Alameda County issued a new mask mandate for most indoor public spaces after COVID-19 cases rose. The county houses Oakland and the Bay Area’s second-most populous county. This is the first time a California county has issued a mask mandate since the Omicron surge faded.
The new order doesn’t apply to K-12 school settings through the end of the school year. It does not apply to Berkeley, a part of Alameda County, but the city has its public health department. However, Berkeley’s K-12 public school system implemented an indoor mask mandate.
“Rising COVID cases in Alameda County are now leading to more people being hospitalized, and today’s action reflects the seriousness of the moment,” Dr. Nicholas Moss, Alameda County’s health officer, said in a statement.
“We cannot ignore the data, and we can’t predict when this wave may end. Putting our masks back on gives us the best opportunity to limit the impact of a prolonged wave on our communities.”
Coronavirus Rates in Alameda County
Unfortunately, Alameda County has one of California’s highest coronavirus transmission rates. The county has reported about 354 cases a week for every 100,000 residents for the past week. And that figure has climbed 20% since Mid-May; these numbers are alarming. In contrast, Los Angeles County’s rate is 299 cases a week for every 100,000 residents.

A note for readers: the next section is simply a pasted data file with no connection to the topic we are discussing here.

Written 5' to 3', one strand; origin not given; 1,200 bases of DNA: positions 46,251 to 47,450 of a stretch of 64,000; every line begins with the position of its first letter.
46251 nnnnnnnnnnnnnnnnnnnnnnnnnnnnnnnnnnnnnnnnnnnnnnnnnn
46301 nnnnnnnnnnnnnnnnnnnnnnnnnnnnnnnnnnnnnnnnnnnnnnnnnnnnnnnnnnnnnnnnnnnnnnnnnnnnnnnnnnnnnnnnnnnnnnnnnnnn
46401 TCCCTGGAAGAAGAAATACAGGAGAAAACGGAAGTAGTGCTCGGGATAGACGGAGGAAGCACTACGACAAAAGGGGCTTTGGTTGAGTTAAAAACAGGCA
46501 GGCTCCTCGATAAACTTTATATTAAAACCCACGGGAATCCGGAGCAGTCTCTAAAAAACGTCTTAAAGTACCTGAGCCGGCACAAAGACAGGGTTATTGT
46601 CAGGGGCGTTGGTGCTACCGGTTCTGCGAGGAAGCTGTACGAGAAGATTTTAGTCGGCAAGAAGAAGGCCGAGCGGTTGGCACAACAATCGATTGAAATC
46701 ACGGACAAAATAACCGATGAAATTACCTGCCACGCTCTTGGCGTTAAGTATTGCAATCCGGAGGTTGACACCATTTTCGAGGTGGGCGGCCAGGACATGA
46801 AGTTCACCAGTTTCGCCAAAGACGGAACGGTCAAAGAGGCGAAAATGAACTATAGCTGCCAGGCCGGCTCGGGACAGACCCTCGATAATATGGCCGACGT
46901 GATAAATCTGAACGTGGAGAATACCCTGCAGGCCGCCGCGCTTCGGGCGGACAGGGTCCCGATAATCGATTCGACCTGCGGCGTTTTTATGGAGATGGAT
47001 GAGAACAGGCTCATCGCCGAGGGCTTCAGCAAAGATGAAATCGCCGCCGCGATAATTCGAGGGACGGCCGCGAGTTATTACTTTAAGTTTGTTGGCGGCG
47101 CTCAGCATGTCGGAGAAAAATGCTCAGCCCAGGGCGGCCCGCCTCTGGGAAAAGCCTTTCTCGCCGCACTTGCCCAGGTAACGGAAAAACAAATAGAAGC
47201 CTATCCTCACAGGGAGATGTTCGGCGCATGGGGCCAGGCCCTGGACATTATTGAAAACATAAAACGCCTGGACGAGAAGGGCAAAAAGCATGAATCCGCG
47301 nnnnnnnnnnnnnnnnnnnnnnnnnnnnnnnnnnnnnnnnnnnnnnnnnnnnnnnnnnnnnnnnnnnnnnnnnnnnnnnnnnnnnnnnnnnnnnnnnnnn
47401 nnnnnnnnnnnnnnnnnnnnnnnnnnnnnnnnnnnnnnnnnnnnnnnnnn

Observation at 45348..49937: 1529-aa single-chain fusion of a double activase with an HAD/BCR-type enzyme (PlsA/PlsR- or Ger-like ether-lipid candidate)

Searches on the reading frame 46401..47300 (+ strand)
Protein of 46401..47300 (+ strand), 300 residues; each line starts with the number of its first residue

In addition, the rate of new weekly hospitalizations jumped significantly in the past week. The county is now reporting 9.3 new weekly coronavirus-positive hospitalizations for 100,000 residents. This is a 26% increase from last week. Alameda County’s new weekly coronavirus-positive hospitalizations rate is 75% worse than L.A. County.
The CDC recommends that residents in a high COVID-19 community levels practice masking in public indoor areas. And last week, the CDC placed 13 California counties in the high COVID-19 community level, thus, affecting 1 in 6 Californians. The affected counties include Santa Clara, Sonoma, Solano, Marin, and Napa in the Bay Area; Sacramento, Placer, Yolo, and El Dorado in the Sacramento Valley area; and Monterey, Mendocino, San Benito, and Del Norte elsewhere in Northern California.
The reinstatement of the mask order in Alameda County comes as coronavirus cases and hospitalizations in Southern California continue to climb.